World Peace’s move a paw in the right direction

For several years now, Stephon Marbury has been the most successful international star in the Chinese Basketball Association. This year, though, he may have to share some of that limelight. 


Metta World Peace has signed for the Sichuan Blue Whales and the early signs are that he could integrate far better than some of his predecessors. 

Plenty of other big names have come to China in the past, but most have ­arrived with a bang, before slipping away with a whimper. Steve Francis ­lasted four games, Kenyon Martin lasted 12, while Gilbert Arenas’ run stretched to 14. The biggest name of them all, Tracy McGrady, put up decent numbers, but led his Qingdao Eagles to a last-place finish in 2013.

But the similarities between Marbury and World Peace – both first-round draft picks from New York – are hard to ignore. While the self-styled “Starbury” came to China after falling out with just about everyone in the NBA, World Peace has been suspended multiple times in his career, including an 86-game ban for his central role in the infamous Pistons-Pacers brawl a decade ago. 

And while Marbury has reinvented himself in China to the tune of two championship rings, a coaching role and a statue in his honor, the chameleon-like qualities of the player formerly known as Ron Artest are plain for all to see.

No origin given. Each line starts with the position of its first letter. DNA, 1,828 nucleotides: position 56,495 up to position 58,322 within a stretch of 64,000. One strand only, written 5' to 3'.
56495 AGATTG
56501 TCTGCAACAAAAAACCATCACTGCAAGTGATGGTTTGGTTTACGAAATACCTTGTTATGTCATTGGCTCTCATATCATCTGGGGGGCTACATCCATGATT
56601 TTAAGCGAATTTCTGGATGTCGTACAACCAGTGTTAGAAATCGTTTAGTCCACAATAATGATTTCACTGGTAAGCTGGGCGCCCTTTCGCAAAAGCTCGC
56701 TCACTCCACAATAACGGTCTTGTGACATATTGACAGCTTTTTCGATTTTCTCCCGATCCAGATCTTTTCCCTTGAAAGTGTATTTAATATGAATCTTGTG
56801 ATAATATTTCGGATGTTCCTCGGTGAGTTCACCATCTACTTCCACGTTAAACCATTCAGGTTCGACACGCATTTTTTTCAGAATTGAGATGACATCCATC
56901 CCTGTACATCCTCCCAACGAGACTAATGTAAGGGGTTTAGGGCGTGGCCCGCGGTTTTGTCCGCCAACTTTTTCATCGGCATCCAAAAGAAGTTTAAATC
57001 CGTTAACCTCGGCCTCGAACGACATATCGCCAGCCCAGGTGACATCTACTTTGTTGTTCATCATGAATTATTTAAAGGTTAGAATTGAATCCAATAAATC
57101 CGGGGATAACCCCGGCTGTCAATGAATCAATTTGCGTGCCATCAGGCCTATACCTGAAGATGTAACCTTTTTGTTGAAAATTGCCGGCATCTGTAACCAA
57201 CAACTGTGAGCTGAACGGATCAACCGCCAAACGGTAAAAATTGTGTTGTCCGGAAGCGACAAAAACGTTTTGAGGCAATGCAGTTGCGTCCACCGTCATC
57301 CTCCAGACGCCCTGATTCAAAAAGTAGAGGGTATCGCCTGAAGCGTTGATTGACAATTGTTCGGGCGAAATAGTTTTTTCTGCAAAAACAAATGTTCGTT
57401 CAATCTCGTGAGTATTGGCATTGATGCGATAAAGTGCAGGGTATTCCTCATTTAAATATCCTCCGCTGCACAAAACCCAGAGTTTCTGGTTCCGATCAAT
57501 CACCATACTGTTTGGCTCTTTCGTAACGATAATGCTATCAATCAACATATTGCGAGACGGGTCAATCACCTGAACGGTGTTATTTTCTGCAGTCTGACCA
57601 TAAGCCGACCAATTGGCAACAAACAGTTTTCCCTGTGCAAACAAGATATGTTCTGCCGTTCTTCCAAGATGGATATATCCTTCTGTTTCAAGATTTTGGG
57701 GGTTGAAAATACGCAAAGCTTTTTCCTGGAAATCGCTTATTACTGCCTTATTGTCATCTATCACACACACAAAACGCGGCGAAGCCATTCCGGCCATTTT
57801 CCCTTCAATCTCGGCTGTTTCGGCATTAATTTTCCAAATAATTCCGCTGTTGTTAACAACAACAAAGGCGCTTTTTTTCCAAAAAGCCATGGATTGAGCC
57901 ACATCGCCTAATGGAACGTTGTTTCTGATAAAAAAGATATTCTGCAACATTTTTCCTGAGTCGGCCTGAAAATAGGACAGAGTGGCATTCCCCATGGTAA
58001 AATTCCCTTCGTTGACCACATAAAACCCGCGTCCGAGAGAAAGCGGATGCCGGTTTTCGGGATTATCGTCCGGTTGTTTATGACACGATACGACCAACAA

World Peace’s pedigree is impressive: stints with the Bulls, Pacers, Kings, Rockets, Knicks, an NBA title with the Lakers and the 2004 NBA Defensive Player of the Year award. Now he appears to be taking a leaf out of Marbury’s book by engaging with the Chinese public. 


Stephon Marbury on the Beijing subway
Stephon Marbury on the Beijing subway

While Marbury became known for riding the subway and replying to thousands of fans on social media, World Peace has announced that his new name in China will be “The Pandas Friend.” A grammatical error aside, it’s a nice nod to his new hometown of Chengdu, while also including the rest of the country by adopting the national mascot. 

World Peace’s greatest challenge will still be on court, after being tasked with improving the fortunes of a Blue Whales squad that finished 12th in their first ­season in the 18-team league. But ­whereas McGrady ended his time in China feuding with the media on Weibo, Marbury has shown that the best way to succeed in China is to embrace all aspects of the country. 

World Peace’s new name is a good start. After all, who doesn’t love pandas? 

This article originally appeared here.

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